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Frequently asked questions about biological drugs and biosimilars
A biological medicine is a preparation whose active ingredient is a biological substance. A biological substance is a substance that is produced from a biological source and needs to undergo physicochemical and biological analysis, and whose production processes and their supervision need to be examined to describe the substance and determine the quality.
The active substances of biological medicines are often large molecules which are structurally more complex than the active substances of chemical medicines. A significant difference between traditional (chemically manufactured) and biological medicines is that usually biological medicines affect a cell by targeting a specific structure. These structures can include, for example, transmitter substances, protein structures and cell membrane receptors. The medicine is usually administered intravenously, or as a subcutaneous injection.
A biosimilar is a biological “copy medicine” containing a new version of the active substance of the original medicine. Biosimilars are developed to be analytically similar and clinically equal to an original biological medicine approved in the EU.
The development of a biosimilar medicine differs significantly from the development of an original biological medicine. The development begins with extensive characterisation of several originator batches by the biosimilar medicine developer. The aim is to determine the quality characteristics of the reference product and their inherent variation between production batches. Based on this information, the manufacturing process of the biosimilar product is designed in such a way that it will yield a medicine that is for all critical quality characteristics highly similar to the reference product. Once the development of the production process has been completed, similarity between the biosimilar and the reference product is demonstrated in extensive comparability studies.
Biosimilars create price competition among biological preparations.
Biosimilars bring more equally effective and safe options to the treatment of illnesses and in that way, they can improve the availability of biological medicines.
At the beginning of 2022, there were nearly 70 biosimilars on the market in the European Union, nearly 40 of which were available in Finland.
Biosimilars with a marketing authorisation can be found using the FimeaWeb medicines search, and a list of biosimilars available on the market in Finland can be found on Fimea’s website:
Yes, it is. A biosimilar contains the same active substance as the original medicine, even though there may be small differences among biological preparations. Thorough studies have been conducted to rule out the possibility that the small analytical differences between the biosimilar and the reference product could impact the effectiveness or safety of the medicines. The effectiveness and safety of a biosimilar are therefore the same as with the original medicine.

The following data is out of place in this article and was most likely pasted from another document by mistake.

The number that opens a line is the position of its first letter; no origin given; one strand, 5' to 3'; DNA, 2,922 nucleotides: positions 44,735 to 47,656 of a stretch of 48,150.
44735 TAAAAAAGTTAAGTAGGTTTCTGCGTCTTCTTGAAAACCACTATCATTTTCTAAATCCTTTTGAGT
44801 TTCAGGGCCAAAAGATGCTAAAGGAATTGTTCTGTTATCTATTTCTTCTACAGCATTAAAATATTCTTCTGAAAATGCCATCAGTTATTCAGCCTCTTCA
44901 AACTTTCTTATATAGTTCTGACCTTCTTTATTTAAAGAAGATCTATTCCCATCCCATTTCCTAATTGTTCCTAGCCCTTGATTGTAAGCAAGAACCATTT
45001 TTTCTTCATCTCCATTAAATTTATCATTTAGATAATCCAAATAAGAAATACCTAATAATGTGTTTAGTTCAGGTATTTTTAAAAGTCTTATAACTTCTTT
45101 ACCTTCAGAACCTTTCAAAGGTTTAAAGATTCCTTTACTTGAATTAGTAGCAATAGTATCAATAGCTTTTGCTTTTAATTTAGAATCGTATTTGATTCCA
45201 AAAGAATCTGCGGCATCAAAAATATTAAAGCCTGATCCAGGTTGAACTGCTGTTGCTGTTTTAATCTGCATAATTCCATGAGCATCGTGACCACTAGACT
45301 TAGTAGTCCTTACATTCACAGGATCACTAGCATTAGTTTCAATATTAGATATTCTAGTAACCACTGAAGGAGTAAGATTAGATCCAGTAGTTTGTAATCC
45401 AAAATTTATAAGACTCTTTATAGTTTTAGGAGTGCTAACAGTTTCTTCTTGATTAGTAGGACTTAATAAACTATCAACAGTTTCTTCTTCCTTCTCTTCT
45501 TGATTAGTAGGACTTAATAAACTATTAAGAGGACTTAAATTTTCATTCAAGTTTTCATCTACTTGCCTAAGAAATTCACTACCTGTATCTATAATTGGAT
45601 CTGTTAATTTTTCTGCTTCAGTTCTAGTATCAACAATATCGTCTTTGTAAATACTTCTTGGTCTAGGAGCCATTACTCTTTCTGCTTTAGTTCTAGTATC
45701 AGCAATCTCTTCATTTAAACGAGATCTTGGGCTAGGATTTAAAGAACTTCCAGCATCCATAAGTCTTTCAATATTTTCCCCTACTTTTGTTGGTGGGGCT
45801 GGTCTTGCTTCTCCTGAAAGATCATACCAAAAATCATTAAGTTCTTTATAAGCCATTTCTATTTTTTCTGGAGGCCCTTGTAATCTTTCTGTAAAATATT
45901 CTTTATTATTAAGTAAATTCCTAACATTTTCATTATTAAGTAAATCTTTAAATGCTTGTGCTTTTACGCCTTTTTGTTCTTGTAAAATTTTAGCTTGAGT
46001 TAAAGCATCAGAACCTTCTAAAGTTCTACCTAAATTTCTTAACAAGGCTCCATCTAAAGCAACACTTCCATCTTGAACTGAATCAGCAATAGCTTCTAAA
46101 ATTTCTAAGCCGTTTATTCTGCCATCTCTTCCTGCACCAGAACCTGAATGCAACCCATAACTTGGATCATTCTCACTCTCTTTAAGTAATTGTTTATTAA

To avoid errors in dosage, a patient always needs to be instructed in the use of a required dosage device when starting to take a biological medicine, whether the original one or biosimilar on their own. The medicine can also be administered in a hospital as an intravenous infusion.
The safety of each medicine is monitored as long as it is available. Therefore, possible unexpected or severe side effects should be reported to pharmaceutical authorities.
When biosimilars become available after the expiration of the patent of the original medicine, price competition is expected between these comparable products. Consequently, the use of biosimilars is aimed at achieving savings without endangering the effectiveness and safety of the treatment.
This goal can be achieved if biosimilars are available, if they are taken into use, and if the prices of both the original medicinal products and the biosimilars fall.
In out-patient care, prescribing biological preparations and biosimilars is guided by the Decree on Prescribing Medicines (1088/2010/Section 10) under which a doctor is required to choose the least expensive from these comparable and alternative medicinal products. A prescriber who chooses otherwise must justify the choice medically and enter the reason in the patient documentation.
In Finland it is rather common to start biological medicine treatment for new patients with the least expensive preparation.
However, further savings could be achieved if medicines for patients who are treated with biological medicines already were switched to a less expensive alternative. Increasing targeted information on biosimilars, easy availability of price comparison information for comparable preparations, and feedback to prescribers from their own prescription practices could guide the doctors prescribe biological medicines more cost-effectively.
Comparable biological originator products and biosimilars used in hospitals undergo tendering procedures, leading to lowering of the prices. Biological medicines administered in the hospital are chosen for the treatment of the patient based on tendering, if it the medicinal product is suitable for the patient.